When President Trump and Japanese Prime Minister Shinzo Abe met this week, let us hope their agenda included Japan’s weak industrial security. The inability of Japan’s government and contractors to protect sensitive information undercuts both countries by making it harder to design and produce the advanced weapons systems of the future.
After decades of servicing only the Japanese military, Japan’s defense industry is poised to enter the global marketplace. Many American companies would love to partner with Japanese companies like Mitsubishi Heavy Industries , Fujitsu, NEC and IHI Aerospace on joint defense projects. But Japan’s lack of secure systems for handling sensitive data means those hopes are more or less on hold.
Japan also lacks a coherent system for regulating employment in its defense industry. Its current laws have failed to ensure that workers with access to sensitive information have appropriate training and security clearance.
Industrial security is the cornerstone of a modern defense industry. No government—and certainly not the U.S.—is going to share sensitive data and technology with a foreign counterpart or contractor unless it is sure the information will be safe from prying eyes. Private companies will also continue to reject Japanese partnerships, greatly limiting the capacity of Japan’s defense industry in an era when few firms are capable of producing advanced systems on their own.
Cybersecurity is the key ingredient in protecting defense secrets. The U.S. discovered its importance in the mid-2000s, when Chinese hackers stole classified data from the Pentagon and private companies involved in the production of the highly advanced F-35 Joint Strike Fighter.
But while the U.S. and other nations have stepped up their security in recent years, Japan has lagged. Only 27% of Japanese companies have a designated information-security chief, compared with 70% to 80% of American and European firms. Japan’s defense industry still has no “information sharing and analysis center,” a type of network American and European companies use to share info about cyberattacks and hacks.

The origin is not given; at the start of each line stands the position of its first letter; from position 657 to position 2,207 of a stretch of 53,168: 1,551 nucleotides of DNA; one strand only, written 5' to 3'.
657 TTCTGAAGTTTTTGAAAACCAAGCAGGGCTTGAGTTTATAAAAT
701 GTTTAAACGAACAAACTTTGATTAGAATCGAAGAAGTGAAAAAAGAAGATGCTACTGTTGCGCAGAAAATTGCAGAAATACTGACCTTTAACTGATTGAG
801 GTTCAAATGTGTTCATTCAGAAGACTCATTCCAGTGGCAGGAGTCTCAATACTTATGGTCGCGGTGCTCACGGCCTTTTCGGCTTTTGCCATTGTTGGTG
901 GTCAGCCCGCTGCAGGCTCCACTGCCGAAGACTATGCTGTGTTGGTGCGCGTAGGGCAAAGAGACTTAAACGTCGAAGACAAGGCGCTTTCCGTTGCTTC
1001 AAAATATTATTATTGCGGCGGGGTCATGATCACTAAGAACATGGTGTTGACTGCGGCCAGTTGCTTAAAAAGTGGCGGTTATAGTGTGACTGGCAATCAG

Though Japan has signed an agreement with the U.S. to mutually secure military information and has passed a law to protect state secrets from public access, it still lacks an enforceable system for regulating security clearances among government and private personnel. Instead, Japan has relied on U.S. government experts to do spot fixes while waiting for a robust system of its own to develop.
Past collaborations between the two nations show how the U.S. might help bring Japan’s industrial security up to speed. After World War II, Japanese engineer Genichi Taguchi adapted a new American process of statistics-based manufacturing to fit the detail and quality craftsmanship of Japan’s industrial culture. Those manufacturing practices helped Japan develop a powerful industrial sector, able to dominate the sale of cars and electronics in the competitive global marketplace.
“We imported the system,” economist Naohiro Yashiro once observed, “but modified it to the Japanese style.” That is what Japan must now do with industrial security. Its government should adapt best practices from the U.S. and other countries to vet personnel and protect intellectual property and classified information. Naturally, the resulting security regime will correspond to the unique character of Japanese industry.
Securing Japanese industry would not only expand bilateral defense trade between the U.S. and Japan, but would also help both countries build a more secure world by better preparing their armed forces. It’s a goal both the Trump and Abe administrations ought to embrace as soon as possible.